Bremia lettuce resistance buys time and flexibility

The declaration of another official race of Bremia lettuce Downy mildew that is now endemic across the UK and Europe further highlights the risk of evolving strains of disease and reinforces the need for growers’ action to avoid serious losses, warns Syngenta Salads specialist, George Hallam.

The International Bremia Evaluation Board (IBEB) nominated race BL:32 as a new official race, citing its widespread presence across northern Europe and, more recently, its continued spread into Spain and Portugal too. 



However, the Board also highlighted that the majority of Bremia isolates identified, over 80%, were of diverse strains of the disease that were locally important and potentially damaging, but unlike previously nominated strains had spread less fast – which it attributed largely to the successful introduction of resistance genes in lettuce varieties.

George Hallam pointed out that the current Syngenta lettuce varieties already possessed the necessary genes for resistance to the newly nominated BL:32, apart from one iceberg variety, Challenge. 

“Furthermore, the broad-base resistance bred into today’s Syngenta baby leaf, iceberg and speciality lines provides growers across Europe with valuable insurance against locally developing strains of Bremia,” he added. “Our breeders’ aim is to stay one step ahead of developing Bremia races.” 

To further prevent the development of new Downy mildew races, George reinforced the IBEB emphasis on the importance of chemical control and field hygiene measures, alongside the genetic resistance. The Board advocated the importance of fungicide programmes, especially at the early growth stages, along with the removal of crop debris and diseased plants form the field. 

“Syngenta trials and growers’ experience has repeatedly demonstrated the effectiveness of Revus for disease protection,” reported George. “In high risk cool, wet conditions a robust seven-day programme remains essential. The use of a range of different modes of actions in the programme to compliant Revus, such as Fubol Gold and Amistar, in mixture with mancozeb, is essential to maintain fungicide effectiveness.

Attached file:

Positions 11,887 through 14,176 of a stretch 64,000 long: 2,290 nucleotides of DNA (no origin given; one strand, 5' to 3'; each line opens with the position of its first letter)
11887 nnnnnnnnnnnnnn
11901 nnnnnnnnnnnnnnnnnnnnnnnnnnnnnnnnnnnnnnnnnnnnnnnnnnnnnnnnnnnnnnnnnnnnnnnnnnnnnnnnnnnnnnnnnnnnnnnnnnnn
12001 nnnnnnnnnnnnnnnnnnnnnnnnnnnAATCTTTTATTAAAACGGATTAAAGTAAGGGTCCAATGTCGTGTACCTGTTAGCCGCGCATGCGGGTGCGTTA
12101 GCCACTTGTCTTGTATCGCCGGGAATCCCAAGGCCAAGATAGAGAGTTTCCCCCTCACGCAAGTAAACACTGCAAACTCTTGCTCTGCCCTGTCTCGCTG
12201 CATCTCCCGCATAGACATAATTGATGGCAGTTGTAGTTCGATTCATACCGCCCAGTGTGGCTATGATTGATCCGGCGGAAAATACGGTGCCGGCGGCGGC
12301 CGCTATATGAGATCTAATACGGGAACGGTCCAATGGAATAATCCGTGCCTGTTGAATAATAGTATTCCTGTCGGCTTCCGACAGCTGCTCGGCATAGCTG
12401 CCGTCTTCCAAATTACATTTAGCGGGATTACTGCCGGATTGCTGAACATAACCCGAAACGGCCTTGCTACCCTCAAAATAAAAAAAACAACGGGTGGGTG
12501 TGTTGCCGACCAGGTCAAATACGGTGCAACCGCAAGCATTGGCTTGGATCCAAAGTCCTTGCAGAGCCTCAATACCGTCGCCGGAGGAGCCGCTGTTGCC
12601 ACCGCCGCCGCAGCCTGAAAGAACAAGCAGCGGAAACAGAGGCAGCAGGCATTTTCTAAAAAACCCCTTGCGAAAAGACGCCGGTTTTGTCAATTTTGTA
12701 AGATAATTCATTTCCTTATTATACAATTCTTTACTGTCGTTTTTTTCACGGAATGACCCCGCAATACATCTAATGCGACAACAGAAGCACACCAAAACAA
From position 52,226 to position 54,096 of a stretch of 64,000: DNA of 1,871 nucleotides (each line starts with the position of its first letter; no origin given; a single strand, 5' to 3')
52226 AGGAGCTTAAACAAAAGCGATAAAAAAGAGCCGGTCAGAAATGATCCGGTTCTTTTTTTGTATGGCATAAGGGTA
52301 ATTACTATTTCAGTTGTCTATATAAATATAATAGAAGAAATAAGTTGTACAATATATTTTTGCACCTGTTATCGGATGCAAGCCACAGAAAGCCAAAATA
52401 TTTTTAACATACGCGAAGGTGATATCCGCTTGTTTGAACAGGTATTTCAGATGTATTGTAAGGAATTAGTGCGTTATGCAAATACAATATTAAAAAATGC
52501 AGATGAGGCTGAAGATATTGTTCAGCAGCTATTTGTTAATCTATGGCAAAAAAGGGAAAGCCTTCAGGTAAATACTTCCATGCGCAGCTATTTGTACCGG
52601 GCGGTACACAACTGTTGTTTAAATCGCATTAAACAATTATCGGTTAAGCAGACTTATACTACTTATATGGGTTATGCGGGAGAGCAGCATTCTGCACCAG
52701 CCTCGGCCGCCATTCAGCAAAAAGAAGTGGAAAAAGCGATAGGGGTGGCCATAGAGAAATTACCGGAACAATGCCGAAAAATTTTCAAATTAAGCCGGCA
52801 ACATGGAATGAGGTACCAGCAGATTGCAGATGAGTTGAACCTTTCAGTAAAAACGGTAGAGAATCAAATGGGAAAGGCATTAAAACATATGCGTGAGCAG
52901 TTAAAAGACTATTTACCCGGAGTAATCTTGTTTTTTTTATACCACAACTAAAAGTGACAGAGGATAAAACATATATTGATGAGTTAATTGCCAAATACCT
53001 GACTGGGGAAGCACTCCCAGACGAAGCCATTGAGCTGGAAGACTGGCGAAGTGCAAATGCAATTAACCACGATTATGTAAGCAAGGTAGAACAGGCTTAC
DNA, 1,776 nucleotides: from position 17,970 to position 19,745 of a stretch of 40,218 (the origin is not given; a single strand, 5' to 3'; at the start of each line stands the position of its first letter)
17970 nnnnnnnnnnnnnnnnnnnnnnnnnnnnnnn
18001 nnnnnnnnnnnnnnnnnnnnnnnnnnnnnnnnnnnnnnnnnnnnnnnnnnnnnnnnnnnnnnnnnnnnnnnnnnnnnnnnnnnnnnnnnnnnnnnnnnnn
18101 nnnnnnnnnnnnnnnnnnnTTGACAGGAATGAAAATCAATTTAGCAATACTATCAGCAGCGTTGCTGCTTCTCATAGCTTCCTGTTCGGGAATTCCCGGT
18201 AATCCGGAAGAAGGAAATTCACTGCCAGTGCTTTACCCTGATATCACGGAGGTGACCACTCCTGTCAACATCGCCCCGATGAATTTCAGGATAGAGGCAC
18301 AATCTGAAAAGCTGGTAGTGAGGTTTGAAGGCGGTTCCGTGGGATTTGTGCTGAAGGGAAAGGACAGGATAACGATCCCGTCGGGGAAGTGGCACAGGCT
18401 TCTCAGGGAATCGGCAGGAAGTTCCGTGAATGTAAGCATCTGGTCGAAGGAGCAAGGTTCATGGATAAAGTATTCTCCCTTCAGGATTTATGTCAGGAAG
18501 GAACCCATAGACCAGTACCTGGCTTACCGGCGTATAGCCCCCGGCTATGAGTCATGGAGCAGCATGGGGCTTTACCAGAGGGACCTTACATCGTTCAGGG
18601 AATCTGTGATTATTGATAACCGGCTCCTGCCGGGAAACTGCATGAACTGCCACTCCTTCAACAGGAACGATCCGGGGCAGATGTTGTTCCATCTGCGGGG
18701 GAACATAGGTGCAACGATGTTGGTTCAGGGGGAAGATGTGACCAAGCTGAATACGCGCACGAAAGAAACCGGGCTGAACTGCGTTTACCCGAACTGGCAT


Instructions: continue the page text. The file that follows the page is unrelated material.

“But good genetic natural resistance is an extremely valuable extra insurance protection for crop health if weather conditions disrupt the spray schedule, or through high disease pressure situations,” he advocated. “It can also help to prevent disease build-up prior to harvest, when fungicide programmes end for pre- harvest interval compliance, and give greater flexibility in harvesting clean leaves with longer shelf-life.”

New Syngenta salad introductions for 2015, include innovative baby leaf varieties, along with new speciality lettuces, will include natural resistance to the full spectrum of nominated Bremia races.

For more information on the role of the IBEB visit http://www.worldseed.org/isf/ibeb.html or contact info@plantum.nl 

For UK specific agronomy, seeds and product information go to www.syngenta.co.uk 


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